The effect of selenium supplementation during the early post-mating period on embryonic survival in sheep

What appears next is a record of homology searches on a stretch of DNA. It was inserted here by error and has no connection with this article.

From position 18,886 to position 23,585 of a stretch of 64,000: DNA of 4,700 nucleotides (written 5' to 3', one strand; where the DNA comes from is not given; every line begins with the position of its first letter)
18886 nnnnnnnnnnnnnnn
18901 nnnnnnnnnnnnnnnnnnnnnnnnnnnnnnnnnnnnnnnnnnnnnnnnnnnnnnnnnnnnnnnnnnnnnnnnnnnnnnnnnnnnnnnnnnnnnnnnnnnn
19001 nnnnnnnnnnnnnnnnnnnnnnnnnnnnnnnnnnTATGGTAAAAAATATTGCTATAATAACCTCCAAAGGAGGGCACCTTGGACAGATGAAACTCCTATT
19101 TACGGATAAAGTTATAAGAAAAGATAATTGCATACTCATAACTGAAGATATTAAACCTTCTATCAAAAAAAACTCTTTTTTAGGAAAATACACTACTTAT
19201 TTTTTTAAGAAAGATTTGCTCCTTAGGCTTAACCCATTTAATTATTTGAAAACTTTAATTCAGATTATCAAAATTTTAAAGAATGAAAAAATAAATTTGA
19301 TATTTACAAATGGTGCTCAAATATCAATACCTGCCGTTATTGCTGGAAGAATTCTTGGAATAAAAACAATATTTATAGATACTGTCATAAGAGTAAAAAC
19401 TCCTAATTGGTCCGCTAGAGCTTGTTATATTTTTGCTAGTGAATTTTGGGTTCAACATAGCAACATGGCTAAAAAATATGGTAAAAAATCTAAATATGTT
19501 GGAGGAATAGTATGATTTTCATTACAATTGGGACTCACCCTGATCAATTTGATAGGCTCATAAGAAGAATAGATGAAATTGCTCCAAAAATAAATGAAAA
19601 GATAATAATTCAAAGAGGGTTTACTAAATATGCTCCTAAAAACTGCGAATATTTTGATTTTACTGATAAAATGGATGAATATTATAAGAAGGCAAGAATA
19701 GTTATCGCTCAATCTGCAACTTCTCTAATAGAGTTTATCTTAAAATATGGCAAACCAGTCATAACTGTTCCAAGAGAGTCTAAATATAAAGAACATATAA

The effect of selenium (Se) supplementation of ewes with blood Se concentration ranging between 100-200 ng/ml on embryonic survival during the early post-mating period (days 15-35) was studied in 4 trials. In the 1st 2 trials 137 ewes were used in 1991 and 118 in 1992. After being mated as a single flock, these ewes were stratified randomly into 3 groups. One group served as a control, the 2nd was injected with 1 ml Deposel (containing 50 mg Se as Ba selenate) and the 3rd group injected with 1 ml containing 1 mgSe as Na selenite. During 1991, supplementation was administered immediately after the mating period. It was postponed by 14 days in 1992. Parenteral Se supplementation reduced (p < 0.10) the number of ewes that lambed by > 19% during 1991 but not during 1992. The number of ewes producing twins was unaffected. In trials 3 and 4 there was a consistent indication that parenteral Se supplementation of pregnant ewes between 15-35 days after mating resulted in a reduced (22-40%) embryonic survival rate, although significant (p ≤ 0.10) differences were only observed after the pooling of treatments receiving parenteral Se supplementation. Drenching of ewes with 50 mg Se as Na selenite resulted in a similar tendency. Biochemical appraisal of the blood, kidney and liver Se status of ewes failed to reveal toxic levels. The possible mechanisms involved in impaired embryonic survival are unclear. Supplementation of ewes during the 1st month of pregnancy with parenteral Se preparations is not recommended.